Thursday, 22 July 2010

Thoughts On The Glasshouse

Thinking that we'd make better use of the solar radiation around-about we took the shadecloth cover off of the glasshouse last week. Not sure if it was the cover providing a little extra insulation that has saved us to date, or just the strength of the frost, but last night we had something of a disaster in the glasshouse. It looks like most of the cotton plants have been badly hit, and a few of the chilli plants, which we've had growing for about 3 years now, also copped a hiding. The tea plant and avocados seem okay, but they may take a bit longer to show the effects.

At the moment the glasshouse is just, well, a house made of glass. Nothing in the way of thermal mass to store heat, and enough loose joints to make sure it doesn't quite work properly. Over the last few weeks, reading along with John Michael Greer's series of posts about Green Wizardry I've toyed with a few ideas about how to make it more useful, or more correctly, how to make it do what I think it should do.

The first of these plans was a great little home made solar hot water panel along with a series of drums containing water. Excellent thermal mass, and should do a good job, it could even be supplemented with a wood/biomass system if needed. In considering how well it would work I got to thinking about the basic design of the glasshouse itself. It's a prefabricated unit of aluminium framing with thin single layer glazing. It's glazed all around, even the roof.

For a start, this is not the most ideal structure, given that the sun only shines from the east, north and west here, south of the Tropics. Why have glass, which is not the best insulator, on the south side of such a building? Why have it on the south plane of the roof, when it's usually so hot in there by summer time that it needs to be cleared of all plants anyway?

I toyed with the idea of covering the back and top with fibro panel or similar, which would allow for the inclusion of insulation, but that still leaves the front faces to lose heat, not to mention the question of whether the frame would support that extra loading.

Having given it more thought I am leaning towards reconstructing completely. It's current location is next to a four foot and more high rock and earthen wall. With a little planning this could be extended and expanded to form three sides of a new structure. By glazing just the northern facing aspects there would be as much light, and not nearly as much heat loss. If the design is clever enough then the glazing will be removable during summer to allow it to function as a greenhouse, eliminating the need to have plants migrating in and out as the seasons progress. And if I try to be really tricky I could build in water storage to act as thermal mass, and that thermal mass might even be able to double as place to grow up a few water plants and fish, allowing the glasshouse structure to fulfill more than one role, and provide for more than one system.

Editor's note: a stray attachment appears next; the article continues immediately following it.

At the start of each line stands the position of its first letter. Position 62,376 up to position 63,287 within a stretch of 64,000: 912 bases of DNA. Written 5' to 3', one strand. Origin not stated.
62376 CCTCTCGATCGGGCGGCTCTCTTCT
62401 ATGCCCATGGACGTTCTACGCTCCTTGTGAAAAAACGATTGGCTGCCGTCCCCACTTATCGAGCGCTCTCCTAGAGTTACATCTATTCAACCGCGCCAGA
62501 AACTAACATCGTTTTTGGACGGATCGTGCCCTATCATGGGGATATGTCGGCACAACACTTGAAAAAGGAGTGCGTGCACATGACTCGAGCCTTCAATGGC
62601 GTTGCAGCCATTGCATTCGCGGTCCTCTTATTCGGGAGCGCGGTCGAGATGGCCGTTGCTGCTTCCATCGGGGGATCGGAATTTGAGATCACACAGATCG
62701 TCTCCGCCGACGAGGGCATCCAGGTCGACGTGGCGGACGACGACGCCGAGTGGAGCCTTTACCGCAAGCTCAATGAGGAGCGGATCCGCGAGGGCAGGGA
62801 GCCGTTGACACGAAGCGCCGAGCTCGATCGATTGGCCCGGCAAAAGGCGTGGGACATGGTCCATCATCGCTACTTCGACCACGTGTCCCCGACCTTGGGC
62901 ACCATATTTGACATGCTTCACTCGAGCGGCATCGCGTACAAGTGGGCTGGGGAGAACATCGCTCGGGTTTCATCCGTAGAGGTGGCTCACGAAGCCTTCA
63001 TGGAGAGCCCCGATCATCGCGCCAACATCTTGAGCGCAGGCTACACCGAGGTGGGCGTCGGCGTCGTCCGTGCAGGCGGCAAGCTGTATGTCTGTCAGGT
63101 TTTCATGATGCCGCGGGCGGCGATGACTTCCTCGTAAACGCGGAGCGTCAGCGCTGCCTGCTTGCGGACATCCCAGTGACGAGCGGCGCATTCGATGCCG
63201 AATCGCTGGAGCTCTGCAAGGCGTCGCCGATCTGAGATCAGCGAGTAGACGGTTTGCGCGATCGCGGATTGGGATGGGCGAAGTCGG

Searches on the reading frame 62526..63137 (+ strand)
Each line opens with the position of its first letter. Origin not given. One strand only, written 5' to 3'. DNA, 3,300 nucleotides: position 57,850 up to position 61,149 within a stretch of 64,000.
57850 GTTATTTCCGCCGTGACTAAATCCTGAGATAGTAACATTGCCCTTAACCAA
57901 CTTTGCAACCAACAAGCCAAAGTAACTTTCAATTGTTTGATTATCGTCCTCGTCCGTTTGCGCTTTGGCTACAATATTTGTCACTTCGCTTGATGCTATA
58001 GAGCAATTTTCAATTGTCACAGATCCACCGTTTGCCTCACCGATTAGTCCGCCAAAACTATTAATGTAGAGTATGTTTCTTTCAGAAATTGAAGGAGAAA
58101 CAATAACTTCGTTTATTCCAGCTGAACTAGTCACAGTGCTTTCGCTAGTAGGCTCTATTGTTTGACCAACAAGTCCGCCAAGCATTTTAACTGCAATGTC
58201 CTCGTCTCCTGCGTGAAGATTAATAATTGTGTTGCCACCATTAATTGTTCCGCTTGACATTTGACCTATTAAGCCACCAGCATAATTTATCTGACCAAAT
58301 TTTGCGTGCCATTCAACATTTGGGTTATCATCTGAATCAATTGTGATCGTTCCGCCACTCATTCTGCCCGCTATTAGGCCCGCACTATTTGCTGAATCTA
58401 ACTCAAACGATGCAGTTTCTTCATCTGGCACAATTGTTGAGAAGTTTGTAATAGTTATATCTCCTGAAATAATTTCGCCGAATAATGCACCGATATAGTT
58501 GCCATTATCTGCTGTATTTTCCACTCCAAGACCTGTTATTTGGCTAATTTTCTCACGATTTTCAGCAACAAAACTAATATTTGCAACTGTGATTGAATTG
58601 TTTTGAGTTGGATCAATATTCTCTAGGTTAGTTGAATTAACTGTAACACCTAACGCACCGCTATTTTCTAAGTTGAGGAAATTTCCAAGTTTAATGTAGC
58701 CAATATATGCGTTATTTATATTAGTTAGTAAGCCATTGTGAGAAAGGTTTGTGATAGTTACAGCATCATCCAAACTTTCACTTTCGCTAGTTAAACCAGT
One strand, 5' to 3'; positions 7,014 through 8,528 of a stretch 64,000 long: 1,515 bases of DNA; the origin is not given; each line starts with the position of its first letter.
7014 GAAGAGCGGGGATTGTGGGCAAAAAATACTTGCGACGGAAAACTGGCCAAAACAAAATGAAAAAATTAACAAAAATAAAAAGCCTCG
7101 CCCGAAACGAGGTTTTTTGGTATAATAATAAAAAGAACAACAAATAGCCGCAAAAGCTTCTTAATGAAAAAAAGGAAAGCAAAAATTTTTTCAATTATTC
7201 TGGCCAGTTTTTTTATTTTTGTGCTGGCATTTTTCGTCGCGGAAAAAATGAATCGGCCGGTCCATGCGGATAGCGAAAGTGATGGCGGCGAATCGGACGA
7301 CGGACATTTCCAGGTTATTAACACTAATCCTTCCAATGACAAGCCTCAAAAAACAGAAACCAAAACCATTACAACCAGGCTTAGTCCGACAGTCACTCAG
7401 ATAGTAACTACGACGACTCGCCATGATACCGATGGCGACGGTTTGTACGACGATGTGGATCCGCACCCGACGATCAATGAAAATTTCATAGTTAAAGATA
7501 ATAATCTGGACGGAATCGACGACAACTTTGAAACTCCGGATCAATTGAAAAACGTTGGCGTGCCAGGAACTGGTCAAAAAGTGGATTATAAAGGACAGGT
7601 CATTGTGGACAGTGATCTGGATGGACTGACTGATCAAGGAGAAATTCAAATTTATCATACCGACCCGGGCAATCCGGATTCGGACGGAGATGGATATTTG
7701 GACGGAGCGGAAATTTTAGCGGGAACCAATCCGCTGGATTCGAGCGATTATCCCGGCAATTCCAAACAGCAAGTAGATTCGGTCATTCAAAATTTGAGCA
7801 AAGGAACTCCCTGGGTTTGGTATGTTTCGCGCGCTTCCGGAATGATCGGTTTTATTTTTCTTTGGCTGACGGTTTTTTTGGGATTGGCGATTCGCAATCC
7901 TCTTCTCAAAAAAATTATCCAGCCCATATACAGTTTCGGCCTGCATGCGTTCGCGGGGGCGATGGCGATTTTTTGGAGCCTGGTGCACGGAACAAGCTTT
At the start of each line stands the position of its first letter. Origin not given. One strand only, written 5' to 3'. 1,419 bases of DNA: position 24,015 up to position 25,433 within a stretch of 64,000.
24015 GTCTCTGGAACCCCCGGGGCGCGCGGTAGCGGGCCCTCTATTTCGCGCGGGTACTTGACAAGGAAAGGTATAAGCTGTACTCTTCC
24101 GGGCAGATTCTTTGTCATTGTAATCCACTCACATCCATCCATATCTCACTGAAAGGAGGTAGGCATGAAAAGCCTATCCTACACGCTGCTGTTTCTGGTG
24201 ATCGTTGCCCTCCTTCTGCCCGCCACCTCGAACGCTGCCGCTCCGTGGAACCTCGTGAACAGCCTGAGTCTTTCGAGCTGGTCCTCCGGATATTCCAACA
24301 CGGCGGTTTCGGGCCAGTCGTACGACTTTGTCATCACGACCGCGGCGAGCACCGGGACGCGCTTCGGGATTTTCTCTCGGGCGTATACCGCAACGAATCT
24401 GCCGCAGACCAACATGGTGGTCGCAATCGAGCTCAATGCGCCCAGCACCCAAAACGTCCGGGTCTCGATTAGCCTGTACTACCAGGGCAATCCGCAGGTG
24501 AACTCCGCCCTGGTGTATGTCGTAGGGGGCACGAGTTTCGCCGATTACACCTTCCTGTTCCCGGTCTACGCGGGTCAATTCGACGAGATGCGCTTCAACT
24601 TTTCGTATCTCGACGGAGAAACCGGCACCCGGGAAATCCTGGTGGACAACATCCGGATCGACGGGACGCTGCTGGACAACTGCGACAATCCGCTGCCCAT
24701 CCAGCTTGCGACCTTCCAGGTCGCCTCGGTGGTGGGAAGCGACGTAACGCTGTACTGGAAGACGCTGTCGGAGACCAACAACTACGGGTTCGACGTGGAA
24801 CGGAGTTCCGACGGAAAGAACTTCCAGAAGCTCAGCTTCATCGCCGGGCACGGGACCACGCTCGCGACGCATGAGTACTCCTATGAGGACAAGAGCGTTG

Obviously heating the water with a solar panel might not be such a good idea if one was growing fish in it, but there's nothing to say we can't have two water storages, one heated, one ambient, or even use a different form of thermal mass for the heat providing side of the equation.

In other news, all is going along in it's wintery fashion here, we've had some beautiful days, and some awfully frosty nights. Half the pruning has been done, and work is progressing (only slowly) on the vege garden renovations, primarily due to a hectic social schedule, including birthdays, lawn bowls, and even a trip to Abercrombie Caves (well worth a visit if you ever get the chance) to fill in those two days that separate work time.

There is also the fact that most jobs I do tend to turn into an experimental or creative endeavour well outside their original scope. Cleaning the chicken house out a couple of weeks back, which would normally take about an hour, if not less, turned into a three hour job. I'd often longed for a long-handled scraper to assist in pulling the muck out from underneath the raised house. This time I succumbed to the urge and built one using the steel sheet from an old computer case, a couple of bits of angle iron and tube and a hoe handle I'd purchased but not yet fitted. It works wonderfully, and the DW only rolled her eyes a little to find that the cleaning operation had taken so long and gotten so sidetracked. I imagine that next time it wont even take 15 minutes to get the whole job done!

Tuesday, 6 July 2010

Do you know where you're going to?

"Do you like the things that life is showing you?"
 Diana Ross - Theme From Mahogany.

Talk about slack blogging! I'd almost forgotten how it works...

Having been so slack there is certainly plenty to talk about now, though the primary reason for the absence, work, will not be discussed except to say there has been plenty of it, and making time for blogging has sadly been low on the list of priorities. After a long day in front of the computer, more time there to blog just doesn't seem so appealing.